Read Here – Foreign Affairs

No Wars for Water

The world economic downturn and upheaval in the Arab world might grab headlines, but another big problem looms: environmental change. Along with extreme weather patterns, rising sea levels, and other natural hazards, global warming disrupts freshwater resource availability — with immense social and political implications. Earlier this year, the Office of the Director of National Intelligence published a report, Global Water Security, assessing hydropolitics around the world. In it, the authors show that international water disputes will affect not only the security interests of riparian states, but also of the United States.

Read Here – Foreign Affairs

Race Is On as Ice Melt Reveals Arctic Treasures

With Arctic ice melting at record pace, the world’s superpowers are increasingly jockeying for political influence and economic position in outposts like this one, previously regarded as barren wastelands. At stake are the Arctic’s abundant supplies of oil, gas and minerals that are, thanks to climate change, becoming newly accessible along with increasingly navigable polar shipping shortcuts. This year, China has become a far more aggressive player in this frigid field, experts say, provoking alarm among Western powers. While the United States, Russia and several nations of the European Union have Arctic territory, China has none, and as a result, has been deploying its wealth and diplomatic clout to secure toeholds in the region.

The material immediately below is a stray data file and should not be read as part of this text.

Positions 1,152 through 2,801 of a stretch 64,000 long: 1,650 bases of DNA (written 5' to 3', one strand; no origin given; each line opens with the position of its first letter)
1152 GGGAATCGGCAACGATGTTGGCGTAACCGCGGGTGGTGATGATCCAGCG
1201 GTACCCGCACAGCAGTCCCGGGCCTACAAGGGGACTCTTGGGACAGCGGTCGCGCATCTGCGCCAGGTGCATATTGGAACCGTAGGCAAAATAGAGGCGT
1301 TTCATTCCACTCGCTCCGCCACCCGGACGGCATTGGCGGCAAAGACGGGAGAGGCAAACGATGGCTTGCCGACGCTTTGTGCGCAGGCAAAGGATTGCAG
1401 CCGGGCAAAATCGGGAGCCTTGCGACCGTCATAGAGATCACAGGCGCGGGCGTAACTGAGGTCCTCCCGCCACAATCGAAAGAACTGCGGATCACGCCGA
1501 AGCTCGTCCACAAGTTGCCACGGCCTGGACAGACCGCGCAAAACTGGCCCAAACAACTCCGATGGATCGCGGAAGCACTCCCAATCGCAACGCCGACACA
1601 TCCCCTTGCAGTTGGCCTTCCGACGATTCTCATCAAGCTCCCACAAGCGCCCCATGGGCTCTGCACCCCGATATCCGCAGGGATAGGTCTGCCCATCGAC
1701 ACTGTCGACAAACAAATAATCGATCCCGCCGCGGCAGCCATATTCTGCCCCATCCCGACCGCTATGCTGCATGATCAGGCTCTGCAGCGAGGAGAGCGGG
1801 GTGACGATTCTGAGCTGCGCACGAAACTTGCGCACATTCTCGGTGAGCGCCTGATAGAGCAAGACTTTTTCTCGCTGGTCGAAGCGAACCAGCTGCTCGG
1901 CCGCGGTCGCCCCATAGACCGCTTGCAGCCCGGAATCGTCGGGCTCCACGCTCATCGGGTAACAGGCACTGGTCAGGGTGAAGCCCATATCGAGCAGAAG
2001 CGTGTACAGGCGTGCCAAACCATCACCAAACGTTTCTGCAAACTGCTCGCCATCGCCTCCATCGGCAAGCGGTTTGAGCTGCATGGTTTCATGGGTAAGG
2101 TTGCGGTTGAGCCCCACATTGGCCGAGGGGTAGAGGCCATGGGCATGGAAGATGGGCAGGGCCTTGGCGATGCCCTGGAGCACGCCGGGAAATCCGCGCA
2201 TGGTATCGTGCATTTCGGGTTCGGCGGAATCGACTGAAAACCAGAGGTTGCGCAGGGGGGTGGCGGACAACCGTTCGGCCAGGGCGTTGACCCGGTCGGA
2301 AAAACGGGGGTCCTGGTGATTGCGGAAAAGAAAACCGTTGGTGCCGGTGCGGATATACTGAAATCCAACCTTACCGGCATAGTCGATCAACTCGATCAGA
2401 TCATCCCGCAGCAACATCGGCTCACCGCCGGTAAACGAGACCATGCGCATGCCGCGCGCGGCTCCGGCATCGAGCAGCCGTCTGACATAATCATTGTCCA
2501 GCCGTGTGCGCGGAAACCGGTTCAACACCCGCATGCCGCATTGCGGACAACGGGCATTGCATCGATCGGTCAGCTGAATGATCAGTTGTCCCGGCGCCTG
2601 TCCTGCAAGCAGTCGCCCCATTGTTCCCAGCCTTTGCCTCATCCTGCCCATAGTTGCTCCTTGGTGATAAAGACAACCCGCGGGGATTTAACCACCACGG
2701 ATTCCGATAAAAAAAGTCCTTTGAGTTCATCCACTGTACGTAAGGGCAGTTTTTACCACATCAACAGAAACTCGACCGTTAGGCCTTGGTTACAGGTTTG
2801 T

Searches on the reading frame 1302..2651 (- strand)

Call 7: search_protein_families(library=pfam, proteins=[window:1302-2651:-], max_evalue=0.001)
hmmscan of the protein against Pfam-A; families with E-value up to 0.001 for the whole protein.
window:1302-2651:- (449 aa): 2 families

Read Here – New York Times

10 Things You Don’t Know About Africa’s Booming Economy

Africa is no longer the “lost continent” of popular imagination. The region has been growing rapidly for over a decade, the private sector is expanding, and a new class of consumers is wielding considerable spending power. And because of its young and growing population, the sky is the limit for future growth: Between 2010 and 2020, the continent is set to add 122 million people to its labor force. An expansion of this magnitude should set the stage for dynamic growth, but capturing this potential will require a change in economic development strategy. At its current pace, Africa is not generating wage-paying jobs rapidly enough to absorb its massive labor force, which will be the largest in the world by 2035.

Read Here – Foreign Policy

From Brain Drain to Brain Flow: The New Economy of Innovation Turbulence

At one time in the recent past, leaders in developing countries and in international organizations decried the “brain drain” that led the best and brightest in what we used to call the “third world” to emigrate to the West to take advantage of superior educational and employment opportunities. The United States was the destination of choice, both for these reasons and because other societies were seen as less hospitable to immigrants. Read Here – Foreign Policy Research Institute